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Car Reviews, Hatchback

2017 Kia Rio Review

1 Feb , 2017  

17 years ago, the Kia Rio went on sale in the UK for the first time, now in its fourth generation and contributing to a large piece of Kia’s sales pie, it needs to be a winner.

We tested the 2017 Kia Rio in its ‘First Edition’ trim level. Fitted with a punchy 1.0 litre three pot making an astonishing 118 BHP it came in at a heady £17,445. You can spec the 1.0 litre in ‘2’ trim but the power drops to 99 BHP, it does however kerb the cost to £14,545.

 

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Looks

Well, it’s a good looker, but ultimately it’s a rebumpered, relit Hyundai i20. Not a bad thing, but also unashamedly a rebadge job.

If push comes to shove the Rio has it for me, its cleaner side profile and sportier rear give it the edge. The Kia has a bit more road presence about it, looking younger and fresher faced compared to Hyundai’s Zimmer frame loving alternative.

 

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Kia Rio 2017 Price

As for pricing the range starts from just £11,995 in basic ‘1’ trim with a 1.25 litre non turbo engine and a five speed gearbox.

‘2’ trim level starts at £13,745 with the same engine, whilst the ‘3’ model comes with the 1.0 litre turbo 99 BHP engine fitted with a five speed ‘box costing from £16,295.

 

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Drive

For a 1.0 litre engine, the turbo three cylinder is quite superb. It doesn’t sound half as thrashy as most of its competitors, save for the very upper reaches of the rev range and it gives the car a genuinely sporty feel to it, especially in the more potent 118 BHP ‘First Edition’.

We also sampled the 99 BHP, and it was tricky to tell the two apart over normal driving conditions, the 118 variant has a slight more urgency under acceleration but that’s all.

The 0-60 time on the beefier model is 9.8 seconds, whilst the 99 BHP is 10.3, so there’s barely anything between them, especially in the real world.

 

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Handling wise, again the Rio was very competent. Strangely enough, the damping and suspension setup seemed quite different in the diesel and the petrol. Whilst the petrol was buffeted around slightly by marred surfaces, the diesel felt far weightier and took them with a dull thud and barely any chassis twitch.

No doubt the difference between 16” and 17” alloys played their role too.

The same feeling went for the steering and responsiveness of the throttle, driving them both back to back you get a sense that the diesel is a slower, lumbering creature and the petrol a happy little eager puppy.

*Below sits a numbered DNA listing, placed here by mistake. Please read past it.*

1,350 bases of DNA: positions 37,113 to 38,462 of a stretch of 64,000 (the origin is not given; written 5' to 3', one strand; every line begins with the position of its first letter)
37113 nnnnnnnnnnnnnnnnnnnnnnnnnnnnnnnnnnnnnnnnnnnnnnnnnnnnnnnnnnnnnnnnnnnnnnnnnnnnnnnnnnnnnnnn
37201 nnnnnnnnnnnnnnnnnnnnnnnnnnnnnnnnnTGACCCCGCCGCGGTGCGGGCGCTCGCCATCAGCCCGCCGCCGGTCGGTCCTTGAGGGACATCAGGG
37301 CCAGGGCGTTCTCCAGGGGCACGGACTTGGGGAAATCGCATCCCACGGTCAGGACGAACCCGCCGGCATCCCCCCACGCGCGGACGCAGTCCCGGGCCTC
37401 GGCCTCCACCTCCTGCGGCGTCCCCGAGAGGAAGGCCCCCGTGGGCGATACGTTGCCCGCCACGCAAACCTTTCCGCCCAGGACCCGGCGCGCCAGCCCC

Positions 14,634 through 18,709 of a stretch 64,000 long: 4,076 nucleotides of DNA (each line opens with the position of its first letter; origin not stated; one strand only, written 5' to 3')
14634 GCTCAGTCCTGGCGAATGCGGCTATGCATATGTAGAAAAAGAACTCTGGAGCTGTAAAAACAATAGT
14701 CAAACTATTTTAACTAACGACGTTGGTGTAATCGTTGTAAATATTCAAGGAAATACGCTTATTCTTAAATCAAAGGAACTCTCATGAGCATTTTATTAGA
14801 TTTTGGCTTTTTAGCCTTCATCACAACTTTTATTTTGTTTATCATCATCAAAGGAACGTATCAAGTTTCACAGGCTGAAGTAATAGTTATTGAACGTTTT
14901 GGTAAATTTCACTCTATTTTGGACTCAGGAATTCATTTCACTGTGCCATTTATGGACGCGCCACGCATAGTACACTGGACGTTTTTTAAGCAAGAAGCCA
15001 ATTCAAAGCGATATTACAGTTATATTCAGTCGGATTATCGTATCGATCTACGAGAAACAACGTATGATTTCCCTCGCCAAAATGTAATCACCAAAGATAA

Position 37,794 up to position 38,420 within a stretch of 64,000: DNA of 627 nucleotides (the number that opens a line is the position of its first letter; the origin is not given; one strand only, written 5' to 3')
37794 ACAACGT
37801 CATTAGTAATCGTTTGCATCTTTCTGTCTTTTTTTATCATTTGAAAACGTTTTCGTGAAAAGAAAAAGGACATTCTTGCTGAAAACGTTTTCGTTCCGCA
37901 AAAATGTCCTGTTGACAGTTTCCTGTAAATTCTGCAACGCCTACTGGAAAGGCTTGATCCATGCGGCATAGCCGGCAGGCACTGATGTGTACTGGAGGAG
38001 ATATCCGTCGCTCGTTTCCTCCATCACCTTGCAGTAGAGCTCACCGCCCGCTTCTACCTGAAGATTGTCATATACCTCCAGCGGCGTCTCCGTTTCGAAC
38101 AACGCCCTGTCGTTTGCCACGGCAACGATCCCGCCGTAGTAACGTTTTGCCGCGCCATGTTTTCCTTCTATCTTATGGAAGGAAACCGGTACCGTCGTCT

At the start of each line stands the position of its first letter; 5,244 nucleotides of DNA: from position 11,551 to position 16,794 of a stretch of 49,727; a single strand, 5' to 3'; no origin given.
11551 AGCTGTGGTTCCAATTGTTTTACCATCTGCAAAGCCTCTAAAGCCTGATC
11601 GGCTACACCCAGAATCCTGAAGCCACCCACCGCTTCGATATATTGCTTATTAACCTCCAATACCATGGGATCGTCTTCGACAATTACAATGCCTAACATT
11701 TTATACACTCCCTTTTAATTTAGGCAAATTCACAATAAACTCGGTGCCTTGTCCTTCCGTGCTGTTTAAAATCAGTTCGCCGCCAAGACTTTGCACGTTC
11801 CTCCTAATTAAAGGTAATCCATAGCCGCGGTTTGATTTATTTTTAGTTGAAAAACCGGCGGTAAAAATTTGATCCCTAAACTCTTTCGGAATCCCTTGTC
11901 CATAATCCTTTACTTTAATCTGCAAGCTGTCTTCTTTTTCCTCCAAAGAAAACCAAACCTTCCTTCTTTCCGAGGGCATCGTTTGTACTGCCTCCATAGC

It just goes to show in small cars like this, that the diesel isn’t long for this world.

 

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You could easily get a wriggle on in the Rio down some B lanes, overtaking at motorway speed all whilst cornering confidently in monsoon like English weather. It’s not up to Mazda standards of handling fun, but it’s a nice steer, nonetheless.

It only has one downfall in the driving department, and that’s the gearbox. It has a lovely short throw to it, but it’s just a bit…clunky. It doesn’t engage smoothly as a small car like this should, there’s a bit of a notch as you push into each gear. It’s more of an annoyance than a problem.

 

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2017 KIA Rio Interior

Inside the ‘First Edition’ is seriously kitted out…it has a heated steering wheel for Christ sake! On a Kia Rio?! Very posh.

You also get full ‘leather’ throughout, heated front seats and a rather nice dark red matte dashboard.

Infotainment is handled by a 7” touch screen with nav, for any lesser than the top ‘3’ grade and above you’ll find a 5” screen in its place…sans nav.

 

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Our only bugbear with the interior was how naff some of the plastics were in key places. The top of the dash is particularly hard and scratchy, joined by the upper door trims…it lets down an otherwise great design.

Rear seat legroom is good, an adult’s knees would just be touching the front seats, whilst headroom is ample if you’re a normal height. You also get a rear USB socket for charging, handy.

At the back, you get a decent sized boot with 325 litres of space and a wide entrance.

 

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Conclusion

Although the Rio is a fairly muted redesign of the current i20 its looks are somewhat bolder, it will appeal to the younger buyer.

But for the pick of the range, the ‘2’ with the 1.0 litre 99 BHP engine, it comes in at £14,545. The near as dammit specced i20 ‘Turbo Edition’ is just £13,275.

Granted you will miss out on a few minor details here and there, but what you will get is a 7” touchscreen with nav…saving you about £3,000 in upgrading to ‘3’ trim on the Rio to get the same thing?!

Pricing certainly isn’t the Rio’s strong point, comparing it to the rest of the segment can make a very competent little car, a hard sell.

 

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